In the oil and gas industry, statistical methods have been used for corrosion analysis for various asset systems such as pipelines, storage tanks, and so on. However, few industrial standards and guidelines provide comprehensive stepwise procedures for the usage of the statistical approaches for corrosion analysis. For example, the UK HSE (2002) report “Guidelines for the use of statistics for analysis of sample inspection of corrosion” demonstrates how statistical methods can be used to evaluate corrosion samples, but the methods explained in the document are very basic and do not consider risk factors such as pressure, temperature, design, external factors and other factors for the analyses. Furthermore, often the industrial practice that uses linear approximation on localised corrosion such as pitting is considered inappropriate as pitting growth is not uniform.
The aim of this research is to develop an approach that models the stochastic behaviour of localised corrosion and demonstrate how the influencing factors can be linked to the corrosion analyses, for predicting the remaining useful life of components in oil and gas plants.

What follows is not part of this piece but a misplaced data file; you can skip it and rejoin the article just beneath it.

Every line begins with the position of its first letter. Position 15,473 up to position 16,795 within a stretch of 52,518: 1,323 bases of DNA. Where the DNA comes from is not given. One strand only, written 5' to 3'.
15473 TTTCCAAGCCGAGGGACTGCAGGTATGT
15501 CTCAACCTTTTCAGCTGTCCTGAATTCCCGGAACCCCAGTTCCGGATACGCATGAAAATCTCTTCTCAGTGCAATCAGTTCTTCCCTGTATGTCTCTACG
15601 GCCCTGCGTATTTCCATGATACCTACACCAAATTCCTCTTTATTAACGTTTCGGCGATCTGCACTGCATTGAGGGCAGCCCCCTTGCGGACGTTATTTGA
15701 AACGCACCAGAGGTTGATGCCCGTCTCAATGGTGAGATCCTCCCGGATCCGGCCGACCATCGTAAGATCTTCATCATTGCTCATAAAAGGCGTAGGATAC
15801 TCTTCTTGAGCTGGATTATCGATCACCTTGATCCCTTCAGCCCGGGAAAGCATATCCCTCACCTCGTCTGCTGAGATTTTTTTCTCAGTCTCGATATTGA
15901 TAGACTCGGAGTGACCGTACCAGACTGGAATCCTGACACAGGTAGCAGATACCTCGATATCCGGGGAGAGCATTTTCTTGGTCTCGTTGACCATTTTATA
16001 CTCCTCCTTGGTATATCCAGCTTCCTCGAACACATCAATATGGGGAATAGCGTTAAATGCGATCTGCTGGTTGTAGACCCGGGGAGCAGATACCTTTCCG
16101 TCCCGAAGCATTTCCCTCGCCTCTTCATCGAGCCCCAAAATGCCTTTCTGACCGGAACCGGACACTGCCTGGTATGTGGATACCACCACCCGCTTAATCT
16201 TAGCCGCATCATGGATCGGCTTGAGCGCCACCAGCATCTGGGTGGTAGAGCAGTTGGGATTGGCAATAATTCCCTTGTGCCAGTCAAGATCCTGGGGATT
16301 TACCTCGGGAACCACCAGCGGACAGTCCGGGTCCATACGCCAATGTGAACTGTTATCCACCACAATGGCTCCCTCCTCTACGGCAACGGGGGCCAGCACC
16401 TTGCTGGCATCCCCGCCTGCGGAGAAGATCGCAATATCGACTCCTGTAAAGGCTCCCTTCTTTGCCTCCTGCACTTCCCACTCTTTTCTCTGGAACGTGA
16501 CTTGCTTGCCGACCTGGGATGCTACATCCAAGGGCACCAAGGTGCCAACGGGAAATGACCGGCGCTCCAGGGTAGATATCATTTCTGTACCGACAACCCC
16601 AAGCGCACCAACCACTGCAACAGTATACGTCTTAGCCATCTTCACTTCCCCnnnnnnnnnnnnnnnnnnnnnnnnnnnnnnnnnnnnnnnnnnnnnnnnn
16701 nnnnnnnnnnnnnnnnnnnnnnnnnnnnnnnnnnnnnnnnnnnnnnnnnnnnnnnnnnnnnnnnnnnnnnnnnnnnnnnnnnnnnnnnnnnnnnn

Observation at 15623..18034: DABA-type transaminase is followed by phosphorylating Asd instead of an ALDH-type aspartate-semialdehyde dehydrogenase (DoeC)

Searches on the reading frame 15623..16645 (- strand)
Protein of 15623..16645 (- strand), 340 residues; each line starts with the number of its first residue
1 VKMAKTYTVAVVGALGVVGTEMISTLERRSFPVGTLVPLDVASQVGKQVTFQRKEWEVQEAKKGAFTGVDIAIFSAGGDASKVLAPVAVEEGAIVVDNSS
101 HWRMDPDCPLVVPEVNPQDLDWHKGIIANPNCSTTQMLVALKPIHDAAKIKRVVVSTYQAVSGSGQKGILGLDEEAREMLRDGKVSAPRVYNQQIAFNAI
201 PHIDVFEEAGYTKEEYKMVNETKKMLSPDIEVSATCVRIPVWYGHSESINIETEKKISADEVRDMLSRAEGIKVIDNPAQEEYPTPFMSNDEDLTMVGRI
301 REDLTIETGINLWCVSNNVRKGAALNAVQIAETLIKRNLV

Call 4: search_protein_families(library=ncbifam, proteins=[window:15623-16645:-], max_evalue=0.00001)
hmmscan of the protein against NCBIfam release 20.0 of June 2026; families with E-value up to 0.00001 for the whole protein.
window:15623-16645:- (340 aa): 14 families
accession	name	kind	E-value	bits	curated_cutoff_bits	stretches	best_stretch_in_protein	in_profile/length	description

This research addresses a challenge in industry practice. Non-destructive testing (NDT) and inspection techniques have improved in recent years making more and more data available to asset operators. However, this means that these data need to be processed to extract meaningful information. Increasing computer power has enabled the use of statistics for such data processing. Statistical software such as R and OpenBUGS is available to users to explore new and pragmatic statistical methods (e.g. regression models and stochastic models) and fully use the available data in the field.
In this research, we carry out extreme value analysis to determine maximum defect depth of an offshore conductor pipe and simulate the defect depth using geometric Brownian motion. We introduce a Weibull density regression that is based on a gamma transformation proportional hazards model to analyse the corrosion data of piping deadlegs. The density regression model takes multiple influencing factors into account; this model can be used to extrapolate the corrosion density of inaccessible deadlegs with data available from other piping systems. We also demonstrate how the corrosion prediction models could be used to predict the remaining useful life of these components.